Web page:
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Thread: NVIDIA's Optimus: Will It Come To Linux?

  1. #11
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    Nvidia: We have no plans to support Optimus on Linux at this time.

    http://www.nvnews.net/vbulletin/show....php?p=2183477

  2. #12
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    Quote Originally Posted by macemoneta View Post
    Nvidia: We have no plans to support Optimus on Linux at this time.
    Quit sad, but well. It's not meant for workstation users anyways .

    I'm always wondering why this stuff can't be integrated in one GPU anyways. A simple gpu for the composited desktop and a real 3D unit which can be completely switched off. Or something more integrated: why can't maybe 98% of those processing "cores" be disabled on low workload. There should be a lower idle consumption be possible than AMD's current 5xx0 series has (>15W).

  3. #13
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    Quote Originally Posted by leidola View Post
    Quit sad, but well. It's not meant for workstation users anyways .

    I'm always wondering why this stuff can't be integrated in one GPU anyways. A simple gpu for the composited desktop and a real 3D unit which can be completely switched off. Or something more integrated: why can't maybe 98% of those processing "cores" be disabled on low workload. There should be a lower idle consumption be possible than AMD's current 5xx0 series has (>15W).
    The issue is that you need to run the memory at some relatively high clock in order to feed the framebuffer with data (1920x1200 at 60fps = 527MB/sec) and this takes power.

    However, with IGPs being integrated into CPUs right as we speak, the future might look quite different. The output signal could always be routed through the IGP (so no display hardware on the dedicated GPU) and the extra GPU could only be fired up when the load becomes too heavy for the IGP. Something similar to the Voodoo2-era 3d accelerator add-on cards, in fact.

  4. #14
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    Quote Originally Posted by Hasenpfote View Post
    Sounds easy. Why is it not in the ATi Drivers? Besides the neverseen PowerXpress ("Available on notebook PCs using Windows Vista® OS")

    Can anyone please tell the developers at ATi what CUSTOMERS want? And make sure, that the marketing guys are stuck in snow somewhere, so they don't disturbing the devs with useless things.
    Who do you think actually drives the requirements? How much does the OEM implementation affect the driver architecture?

    Marketing is either forward looking (how I can sell more widgets), or complementary to a customer (I need to meet this requirement for to help a customer sell more widgets). Note that as a supplier, the customer is really the OEM.

  5. #15
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    Quote Originally Posted by mtippett View Post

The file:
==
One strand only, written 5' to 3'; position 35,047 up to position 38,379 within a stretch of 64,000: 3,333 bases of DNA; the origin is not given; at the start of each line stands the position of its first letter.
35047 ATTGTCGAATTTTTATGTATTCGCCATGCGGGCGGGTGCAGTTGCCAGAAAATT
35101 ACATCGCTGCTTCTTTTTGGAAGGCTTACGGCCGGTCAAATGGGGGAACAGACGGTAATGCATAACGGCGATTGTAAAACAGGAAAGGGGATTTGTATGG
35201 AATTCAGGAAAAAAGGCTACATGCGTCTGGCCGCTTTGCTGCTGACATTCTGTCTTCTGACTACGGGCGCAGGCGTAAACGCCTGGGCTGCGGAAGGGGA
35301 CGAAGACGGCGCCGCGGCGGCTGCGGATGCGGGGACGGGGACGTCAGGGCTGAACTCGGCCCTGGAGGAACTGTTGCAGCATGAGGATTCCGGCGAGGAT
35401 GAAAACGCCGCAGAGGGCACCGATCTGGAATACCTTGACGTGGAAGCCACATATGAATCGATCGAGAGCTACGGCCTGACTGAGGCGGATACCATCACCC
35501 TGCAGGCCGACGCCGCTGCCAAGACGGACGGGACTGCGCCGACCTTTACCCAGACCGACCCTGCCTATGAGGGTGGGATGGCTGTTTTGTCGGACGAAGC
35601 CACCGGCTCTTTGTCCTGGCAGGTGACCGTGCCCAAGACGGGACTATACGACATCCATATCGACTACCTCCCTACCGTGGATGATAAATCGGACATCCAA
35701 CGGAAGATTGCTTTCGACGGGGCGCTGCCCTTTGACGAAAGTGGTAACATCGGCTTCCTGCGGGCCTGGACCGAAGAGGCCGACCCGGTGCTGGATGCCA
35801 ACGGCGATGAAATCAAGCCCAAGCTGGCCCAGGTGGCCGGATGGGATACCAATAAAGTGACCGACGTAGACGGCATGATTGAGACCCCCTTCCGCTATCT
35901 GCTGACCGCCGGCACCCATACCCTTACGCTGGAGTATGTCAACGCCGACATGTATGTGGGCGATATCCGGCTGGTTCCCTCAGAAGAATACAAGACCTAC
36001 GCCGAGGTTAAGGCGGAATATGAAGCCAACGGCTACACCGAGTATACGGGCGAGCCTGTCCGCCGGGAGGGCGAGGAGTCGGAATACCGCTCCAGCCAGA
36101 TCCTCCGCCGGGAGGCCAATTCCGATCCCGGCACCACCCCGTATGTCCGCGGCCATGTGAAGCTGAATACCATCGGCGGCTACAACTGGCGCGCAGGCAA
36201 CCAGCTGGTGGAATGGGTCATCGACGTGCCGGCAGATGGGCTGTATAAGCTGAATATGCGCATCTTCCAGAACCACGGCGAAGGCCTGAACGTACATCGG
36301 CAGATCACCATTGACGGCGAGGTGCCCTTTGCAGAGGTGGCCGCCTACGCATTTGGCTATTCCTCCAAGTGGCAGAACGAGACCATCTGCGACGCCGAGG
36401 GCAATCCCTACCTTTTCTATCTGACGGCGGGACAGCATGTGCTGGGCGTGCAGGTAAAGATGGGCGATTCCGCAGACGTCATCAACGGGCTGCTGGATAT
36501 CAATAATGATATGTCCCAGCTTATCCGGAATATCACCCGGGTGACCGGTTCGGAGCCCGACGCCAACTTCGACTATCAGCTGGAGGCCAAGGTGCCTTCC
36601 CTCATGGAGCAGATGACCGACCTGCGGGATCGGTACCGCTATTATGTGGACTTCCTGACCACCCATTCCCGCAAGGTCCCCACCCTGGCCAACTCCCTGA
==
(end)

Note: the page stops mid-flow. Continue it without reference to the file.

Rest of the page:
Who do you think actually drives the requirements? How much does the OEM implementation affect the driver architecture?

    Marketing is either forward looking (how I can sell more widgets), or complementary to a customer (I need to meet this requirement for to help a customer sell more widgets). Note that as a supplier, the customer is really the OEM.
    In the end, this is why we don't have as much support as we ought to with things in the world. The OEMs are still dancing to the tune of Microsoft's whims- and thereby companies like AMD have to dance to it, even if they don't fully want to. If they don't they don't sell to their customers (we're not their customers...we're HP's, etc. unless we're buying bulk quantities of GPUs from them...HP, Dell, Lenovo, etc. are their customers...) they don't sell much.

    So you're going to have to convince the OEMs to work at getting things more straightened out.

    As for not supporting Optimus, that was something of a poor decision on NVidia's part- even if I understand the motivations behind them choosing that. They're going with what the OEMs are asking for- the main reason we have drivers is the workstation market and Optimus isn't likely to be used in that space. So, no driver support for it for us.

    All this means is more room for AMD to get it's act together on things- and take the market segment from them (and there IS one, it's just not on your OEM's radar...). I WAS going to get a new laptop with NVidia because of the stuff just largely working on Linux (AMD's proprietary drivers have in the past been iffy in varying areas...and rumors of issues with suspend on the mobile parts has me still thinking there's still a bit to be done...) - but if they're going to play that game, I might have to reconsider that decision.

  6. #16
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    Quote Originally Posted by mtippett View Post
    Who do you think actually drives the requirements? How much does the OEM implementation affect the driver architecture?
    Well, it seems that the customer is not the important role in this industry. It's like with a programmer, his program and the user. The user does ALWAYS disturb.

    Marketing is either forward looking (how I can sell more widgets), or complementary to a customer (I need to meet this requirement for to help a customer sell more widgets). Note that as a supplier, the customer is really the OEM.